606 F2d 1024 Compania De Gas De Nuevo Laredo v. Federal Energy Regulatory Commission
606 F.2d 1024
196 U.S.App.D.C. 117
COMPANIA DE GAS DE NUEVO LAREDO, S. A., Petitioner,
FEDERAL ENERGY REGULATORY COMMISSION, Respondent,
Entex, Inc., Intervenor.
ENTEX, INC., Petitioner,
FEDERAL ENERGY REGULATORY COMMISSION, Respondent.
Nos. 78-1001, 78-1071.
United States Court of Appeals,
District of Columbia Circuit.
Argued Feb. 15, 1979.
Decided April 19, 1979.
Carlos M. Zaffirini, Laredo, Tex., for petitioner in No. 78-1001.
George F. Goolsby, Houston, Tex., with whom Wayne D. Johnson, was on the brief, for petitioner in No. 78-1071 and intervenor in No. 78-1001.
Joanne Leveque, Atty., Federal Energy Regulatory Commission, Washington, D. C., for respondent. Howard E. Shapiro, Sol. and Steven A. Taube, Atty., Federal Energy Regulatory Commission, Washington, D. C., were on the brief, for respondent.
Also Joseph G. Stiles, Atty., Federal Energy Regulatory Commission, Washington, D. C., entered an appearance for respondent.
Also John J. Powers, III, and Bruce E. Fein, Attys., Dept. of Justice, Washington, D. C., entered appearances for respondent in No. 78-1071.
Before McGOWAN and LEVENTHAL, Circuit Judges, and MARKEY,* Chief Judge of the United States Court of Customs and Patent Appeals.
Opinion for the court filed by McGOWAN, Circuit Judge.
McGOWAN, Circuit Judge:
These consolidated petitions for review of an order of the Federal Energy Regulatory Commission (Commission) relate to the regulatory aspects of a contractual dispute growing out of the exportation of natural gas by Entex, Inc. (Entex) to Compania de Gas de Nuevo Laredo, S.A. (CGNL).1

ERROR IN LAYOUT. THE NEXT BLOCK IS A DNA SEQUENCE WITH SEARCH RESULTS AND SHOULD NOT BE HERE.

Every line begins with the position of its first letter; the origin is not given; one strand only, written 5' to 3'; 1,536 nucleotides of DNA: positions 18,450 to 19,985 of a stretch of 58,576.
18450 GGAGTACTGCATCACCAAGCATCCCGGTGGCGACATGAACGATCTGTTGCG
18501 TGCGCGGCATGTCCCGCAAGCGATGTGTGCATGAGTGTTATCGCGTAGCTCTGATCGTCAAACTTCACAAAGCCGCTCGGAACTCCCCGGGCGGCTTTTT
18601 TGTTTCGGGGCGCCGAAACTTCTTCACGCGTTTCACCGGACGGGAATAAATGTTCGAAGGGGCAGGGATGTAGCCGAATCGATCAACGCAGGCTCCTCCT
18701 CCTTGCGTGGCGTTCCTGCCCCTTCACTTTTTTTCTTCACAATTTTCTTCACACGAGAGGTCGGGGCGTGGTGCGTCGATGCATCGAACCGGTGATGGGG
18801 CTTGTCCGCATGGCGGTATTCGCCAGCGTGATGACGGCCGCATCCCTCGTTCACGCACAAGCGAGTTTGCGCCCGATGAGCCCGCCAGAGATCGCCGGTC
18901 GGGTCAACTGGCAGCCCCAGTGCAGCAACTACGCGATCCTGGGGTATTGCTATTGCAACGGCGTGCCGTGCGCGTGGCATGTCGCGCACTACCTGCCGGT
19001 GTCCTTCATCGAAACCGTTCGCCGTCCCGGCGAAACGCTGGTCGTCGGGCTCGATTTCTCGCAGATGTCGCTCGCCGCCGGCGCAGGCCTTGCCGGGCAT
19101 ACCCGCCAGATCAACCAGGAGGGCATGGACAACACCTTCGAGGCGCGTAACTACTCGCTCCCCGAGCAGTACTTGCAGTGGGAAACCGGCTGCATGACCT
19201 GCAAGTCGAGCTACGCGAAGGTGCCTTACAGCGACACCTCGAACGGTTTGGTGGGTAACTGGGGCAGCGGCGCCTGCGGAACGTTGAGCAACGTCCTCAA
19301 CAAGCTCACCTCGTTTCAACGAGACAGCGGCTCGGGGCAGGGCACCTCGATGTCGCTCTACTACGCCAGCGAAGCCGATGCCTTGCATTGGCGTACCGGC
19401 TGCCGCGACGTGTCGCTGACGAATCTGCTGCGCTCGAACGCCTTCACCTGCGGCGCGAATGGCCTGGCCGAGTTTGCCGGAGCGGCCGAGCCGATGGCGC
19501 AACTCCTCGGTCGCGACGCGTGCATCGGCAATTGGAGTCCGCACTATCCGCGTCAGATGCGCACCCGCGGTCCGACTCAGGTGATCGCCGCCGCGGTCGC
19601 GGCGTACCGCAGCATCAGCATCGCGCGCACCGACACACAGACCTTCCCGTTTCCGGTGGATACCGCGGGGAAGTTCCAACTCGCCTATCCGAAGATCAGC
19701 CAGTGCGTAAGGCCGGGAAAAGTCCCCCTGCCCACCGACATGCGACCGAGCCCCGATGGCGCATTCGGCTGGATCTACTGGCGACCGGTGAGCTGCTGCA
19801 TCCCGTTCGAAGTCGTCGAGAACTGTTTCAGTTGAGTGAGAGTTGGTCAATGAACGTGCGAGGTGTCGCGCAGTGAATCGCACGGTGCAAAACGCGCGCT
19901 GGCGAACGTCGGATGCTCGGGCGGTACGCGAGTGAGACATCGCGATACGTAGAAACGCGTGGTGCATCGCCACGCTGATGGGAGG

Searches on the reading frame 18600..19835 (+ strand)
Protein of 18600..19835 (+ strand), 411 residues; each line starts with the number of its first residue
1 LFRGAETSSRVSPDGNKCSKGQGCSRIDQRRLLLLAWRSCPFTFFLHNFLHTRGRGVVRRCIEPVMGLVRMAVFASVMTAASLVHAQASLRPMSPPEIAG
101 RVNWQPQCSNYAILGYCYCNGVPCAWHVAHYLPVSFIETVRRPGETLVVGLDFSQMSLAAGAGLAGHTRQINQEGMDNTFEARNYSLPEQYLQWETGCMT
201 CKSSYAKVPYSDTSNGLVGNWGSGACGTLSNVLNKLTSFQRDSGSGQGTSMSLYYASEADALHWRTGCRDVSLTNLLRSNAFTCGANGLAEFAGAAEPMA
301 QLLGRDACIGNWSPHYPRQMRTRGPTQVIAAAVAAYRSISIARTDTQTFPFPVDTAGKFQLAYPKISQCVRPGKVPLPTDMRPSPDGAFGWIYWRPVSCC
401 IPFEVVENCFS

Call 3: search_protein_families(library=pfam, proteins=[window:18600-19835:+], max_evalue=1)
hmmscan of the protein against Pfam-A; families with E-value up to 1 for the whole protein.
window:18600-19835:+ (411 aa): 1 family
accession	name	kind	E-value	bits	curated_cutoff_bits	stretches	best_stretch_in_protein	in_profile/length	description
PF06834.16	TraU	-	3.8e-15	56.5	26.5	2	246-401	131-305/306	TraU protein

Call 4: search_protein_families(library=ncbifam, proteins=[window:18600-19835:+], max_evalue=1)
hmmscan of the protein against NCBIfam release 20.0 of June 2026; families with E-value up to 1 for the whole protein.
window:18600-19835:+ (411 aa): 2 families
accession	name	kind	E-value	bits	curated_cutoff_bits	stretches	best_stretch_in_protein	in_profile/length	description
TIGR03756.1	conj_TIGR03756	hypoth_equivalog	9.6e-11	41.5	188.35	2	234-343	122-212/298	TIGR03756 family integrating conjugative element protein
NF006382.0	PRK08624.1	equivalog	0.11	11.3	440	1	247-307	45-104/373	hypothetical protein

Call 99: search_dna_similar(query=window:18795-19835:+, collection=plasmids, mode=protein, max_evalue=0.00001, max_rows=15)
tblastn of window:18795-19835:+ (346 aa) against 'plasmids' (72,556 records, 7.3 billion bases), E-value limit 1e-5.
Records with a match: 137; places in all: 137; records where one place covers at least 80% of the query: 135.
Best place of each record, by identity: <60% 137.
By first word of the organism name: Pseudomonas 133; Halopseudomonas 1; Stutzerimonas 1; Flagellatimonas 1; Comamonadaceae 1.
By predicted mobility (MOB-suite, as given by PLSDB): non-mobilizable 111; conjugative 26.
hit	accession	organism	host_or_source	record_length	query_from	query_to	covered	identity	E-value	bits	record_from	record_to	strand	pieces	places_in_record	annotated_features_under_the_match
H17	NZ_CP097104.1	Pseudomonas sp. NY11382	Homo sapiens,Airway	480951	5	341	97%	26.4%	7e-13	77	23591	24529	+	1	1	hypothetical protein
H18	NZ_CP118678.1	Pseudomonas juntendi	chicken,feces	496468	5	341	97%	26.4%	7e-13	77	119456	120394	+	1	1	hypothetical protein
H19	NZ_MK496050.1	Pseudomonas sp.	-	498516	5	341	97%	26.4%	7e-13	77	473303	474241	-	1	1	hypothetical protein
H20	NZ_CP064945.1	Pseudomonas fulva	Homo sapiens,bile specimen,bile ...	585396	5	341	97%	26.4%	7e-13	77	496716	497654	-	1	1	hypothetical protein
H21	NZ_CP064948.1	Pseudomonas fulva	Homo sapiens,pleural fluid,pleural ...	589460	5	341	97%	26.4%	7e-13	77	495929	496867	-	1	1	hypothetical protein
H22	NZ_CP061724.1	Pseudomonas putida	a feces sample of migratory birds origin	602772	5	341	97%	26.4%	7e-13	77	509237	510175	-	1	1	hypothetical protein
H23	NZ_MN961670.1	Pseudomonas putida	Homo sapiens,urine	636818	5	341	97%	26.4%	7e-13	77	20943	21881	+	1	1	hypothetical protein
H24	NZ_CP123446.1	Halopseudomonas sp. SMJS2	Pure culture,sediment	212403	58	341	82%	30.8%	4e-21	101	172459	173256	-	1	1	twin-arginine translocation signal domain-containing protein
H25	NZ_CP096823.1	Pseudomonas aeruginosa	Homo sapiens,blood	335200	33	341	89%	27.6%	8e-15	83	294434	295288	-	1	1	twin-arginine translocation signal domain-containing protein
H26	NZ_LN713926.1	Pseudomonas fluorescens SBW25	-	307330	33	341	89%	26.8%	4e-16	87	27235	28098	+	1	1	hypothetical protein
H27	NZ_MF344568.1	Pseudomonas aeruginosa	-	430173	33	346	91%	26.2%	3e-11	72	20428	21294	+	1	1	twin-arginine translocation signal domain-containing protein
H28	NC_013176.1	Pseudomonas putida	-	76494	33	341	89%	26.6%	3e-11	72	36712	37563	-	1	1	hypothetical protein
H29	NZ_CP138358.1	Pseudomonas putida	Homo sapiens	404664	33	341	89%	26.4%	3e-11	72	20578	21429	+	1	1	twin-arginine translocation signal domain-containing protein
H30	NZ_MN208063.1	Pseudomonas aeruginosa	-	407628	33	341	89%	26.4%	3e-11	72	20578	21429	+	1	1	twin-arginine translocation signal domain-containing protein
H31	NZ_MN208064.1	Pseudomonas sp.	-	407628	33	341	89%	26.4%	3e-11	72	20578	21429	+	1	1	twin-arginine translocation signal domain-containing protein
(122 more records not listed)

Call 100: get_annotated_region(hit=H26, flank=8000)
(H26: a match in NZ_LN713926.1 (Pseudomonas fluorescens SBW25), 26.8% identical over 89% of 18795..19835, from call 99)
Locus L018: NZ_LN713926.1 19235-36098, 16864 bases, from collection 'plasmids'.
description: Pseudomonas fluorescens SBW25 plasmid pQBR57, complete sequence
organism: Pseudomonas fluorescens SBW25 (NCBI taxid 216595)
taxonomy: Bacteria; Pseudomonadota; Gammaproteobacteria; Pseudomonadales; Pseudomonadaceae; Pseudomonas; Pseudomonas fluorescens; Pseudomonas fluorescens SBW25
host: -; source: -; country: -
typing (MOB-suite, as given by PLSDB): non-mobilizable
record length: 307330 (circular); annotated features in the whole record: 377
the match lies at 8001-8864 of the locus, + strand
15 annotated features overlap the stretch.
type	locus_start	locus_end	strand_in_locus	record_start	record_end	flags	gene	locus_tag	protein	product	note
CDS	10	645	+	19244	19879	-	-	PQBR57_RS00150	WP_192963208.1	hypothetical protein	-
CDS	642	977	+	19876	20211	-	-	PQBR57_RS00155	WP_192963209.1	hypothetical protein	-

In No. 78-1001, CGNL challenges the Commission's determination that, at least for regulatory purposes, the currently effective rate for the sale of gas to CGNL is that specified in supplemental agreements between the parties, rather than that specified in their original contract. In No. 78-1071, Entex seeks to overturn a condition imposed on its grant of export authority under which Entex, prior to suspending service to CGNL because of nonpayment, is required to obtain the Commission's approval. For the reasons hereinafter appearing, we affirm the Commission in No. 78-1001, but remand in No. 78-1071 for further proceedings.
* This case arises from a contractual dispute between CGNL, a privately-owned natural gas distribution company that sells gas in and near the City of Nuevo Laredo in the Republic of Mexico, and Entex, a natural gas distribution company that operates in intrastate commerce in Texas, Louisiana, and Mississippi. Entex, in addition to its intrastate operations, has a longstanding contract to export gas to CGNL.
Entex exports gas to CGNL pursuant to a Commission order issued in 1945 under section 3 of the Natural Gas Act.2 That order authorized Entex's predecessor to export gas to CGNL "in accordance with the terms and provisions" of a 1944 contract between the parties and "upon the terms and conditions" of the order itself. United Gas Corp., 4 F.P.C. 840, 841 (1945). In the 1944 contract, the parties had (1) agreed to a fixed rate for the sale of gas at 27.5 cents per Mcf, (2) stipulated that Texas law was to govern any disputes arising under the contract, and (3) vested Entex's predecessor, in the event that CGNL failed to pay the balance due on its account for more than sixty days, with the right to suspend gas deliveries.